Pterodactyl is a free, open source server management tool built with PHP, React, and Go. It’s mainly used for game server management because of its interactive and simple UI for end users, and it currently has more than 150 contributors.
Pterodactyl runs its game servers in Docker containers. Along with all of its features, it also provides top-notch security, and as a user, you are free to dig deeper into the code and find any vulnerabilities.
Games that are supported by Pterodactyl include Minecraft, Rust, Terraria, Teamspeak, Mumble, Team Fortress 2, Counter Strike: Global Offensive, Garry’s Mod, and ARK: Survival Evolved. To this day, the Pterodactyl community continues to add more and more to that list. Pterodactyl provides the perfect platform to manage game servers with significantly less effort.
In this article, we’re going get our hands dirty with Pterodactyl. We’ll start with the installation process and move forward with the setup required to smoothly host supported games. We’ll also introduce and walk through terminologies of Pterodactyl.
One huge plus for users is that Pterodactyl supports many popular operating systems. Pterodactyl has some significant dependencies, however. The full list can be found here.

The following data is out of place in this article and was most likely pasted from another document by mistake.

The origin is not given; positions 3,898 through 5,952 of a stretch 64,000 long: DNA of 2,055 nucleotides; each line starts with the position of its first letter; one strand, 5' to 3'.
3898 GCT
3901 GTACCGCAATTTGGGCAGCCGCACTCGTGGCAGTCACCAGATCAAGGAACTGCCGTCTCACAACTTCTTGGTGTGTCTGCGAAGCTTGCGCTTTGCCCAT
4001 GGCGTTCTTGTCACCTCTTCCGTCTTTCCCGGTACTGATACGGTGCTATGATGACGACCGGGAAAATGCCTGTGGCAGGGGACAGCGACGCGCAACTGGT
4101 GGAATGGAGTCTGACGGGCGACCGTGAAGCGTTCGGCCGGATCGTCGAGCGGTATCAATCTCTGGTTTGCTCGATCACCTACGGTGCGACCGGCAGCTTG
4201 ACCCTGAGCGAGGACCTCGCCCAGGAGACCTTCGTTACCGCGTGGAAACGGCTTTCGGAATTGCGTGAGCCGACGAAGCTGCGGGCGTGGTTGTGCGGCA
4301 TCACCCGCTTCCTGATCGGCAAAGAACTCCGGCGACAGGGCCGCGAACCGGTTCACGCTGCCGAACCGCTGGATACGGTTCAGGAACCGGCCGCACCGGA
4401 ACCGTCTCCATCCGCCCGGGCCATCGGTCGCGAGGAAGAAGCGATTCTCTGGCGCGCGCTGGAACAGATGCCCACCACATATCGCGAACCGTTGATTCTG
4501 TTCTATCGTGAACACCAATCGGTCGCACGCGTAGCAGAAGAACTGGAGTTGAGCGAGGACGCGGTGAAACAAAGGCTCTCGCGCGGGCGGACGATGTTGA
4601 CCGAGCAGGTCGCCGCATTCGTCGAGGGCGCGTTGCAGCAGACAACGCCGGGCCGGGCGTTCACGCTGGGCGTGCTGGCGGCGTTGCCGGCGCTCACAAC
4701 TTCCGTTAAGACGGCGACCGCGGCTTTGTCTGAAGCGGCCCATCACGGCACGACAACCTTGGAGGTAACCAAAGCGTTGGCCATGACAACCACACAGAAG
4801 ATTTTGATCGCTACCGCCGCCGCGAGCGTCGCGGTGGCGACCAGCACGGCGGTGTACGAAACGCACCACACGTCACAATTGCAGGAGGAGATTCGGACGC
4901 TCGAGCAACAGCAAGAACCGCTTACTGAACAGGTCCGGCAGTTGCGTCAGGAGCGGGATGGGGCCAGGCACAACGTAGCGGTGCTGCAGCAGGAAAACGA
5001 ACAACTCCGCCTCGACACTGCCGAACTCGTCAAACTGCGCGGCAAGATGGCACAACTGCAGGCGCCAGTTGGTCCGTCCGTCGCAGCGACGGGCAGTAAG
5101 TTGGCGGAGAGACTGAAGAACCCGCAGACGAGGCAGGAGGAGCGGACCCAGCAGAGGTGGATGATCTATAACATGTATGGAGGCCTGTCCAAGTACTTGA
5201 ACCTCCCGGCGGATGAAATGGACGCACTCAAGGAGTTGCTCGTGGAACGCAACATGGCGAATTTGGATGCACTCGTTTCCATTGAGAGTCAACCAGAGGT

Before moving ahead, confirm that you have installed the dependencies.
It’s better to have one directory for Pterodactyl where you can install all necessary files and operate from that path only. For downloading Panel-related files, you need to fire the
curl request as written below:
curl -Lo panel.tar.gz https://github.com/pterodactyl/panel/releases/latest/download/panel.tar.gz tar -xzvf panel.tar.gz
Before installation starts, a prompt will ask for a few details like admin user configuration, database name, SSL, etc. It’ll install after you enter the details. After that, you can navigate to your domain and open a panel. Log in with your credentials and it will look like this:
All required files for the installation are here. The next step is to set up a server, but you need to have Wings (previously known as Daemon) before that can happen.
Wings is used for Pterodactyl server control. It’s built using Go and Node.js daemon. Like Pterodactyl Panel, Wings also supports multiple operating systems like CentOS and Ubuntu, however it does not support Windows.
There are also some basic system dependencies like curl and Docker. If you don’t have those in your machine, you should install them before installing Wings.
Let’s take a look at how to install Wings:
mkdir -p /etc/pterodactyl curl -L -o /usr/local/bin/wings "https://github.com/pterodactyl/wings/releases/latest/download/wings_linux_$([[ "$(uname -m)" == "x86_64" ]] && echo "amd64" || echo "arm64")" chmod u+x /usr/local/bin/wings
Now you can create a node on your installed Panel from the administrator view by clicking on Nodes from the sidebar. The screen looks like this:
Two sections are displayed on the screen: one for basic details and the other for configuration. Basic Details will ask for your name, description, location, domain name, and a few other things, while in the Configuration tab, you’ll specify RAM, disk space, port, etc. After that, click on the Create Node button.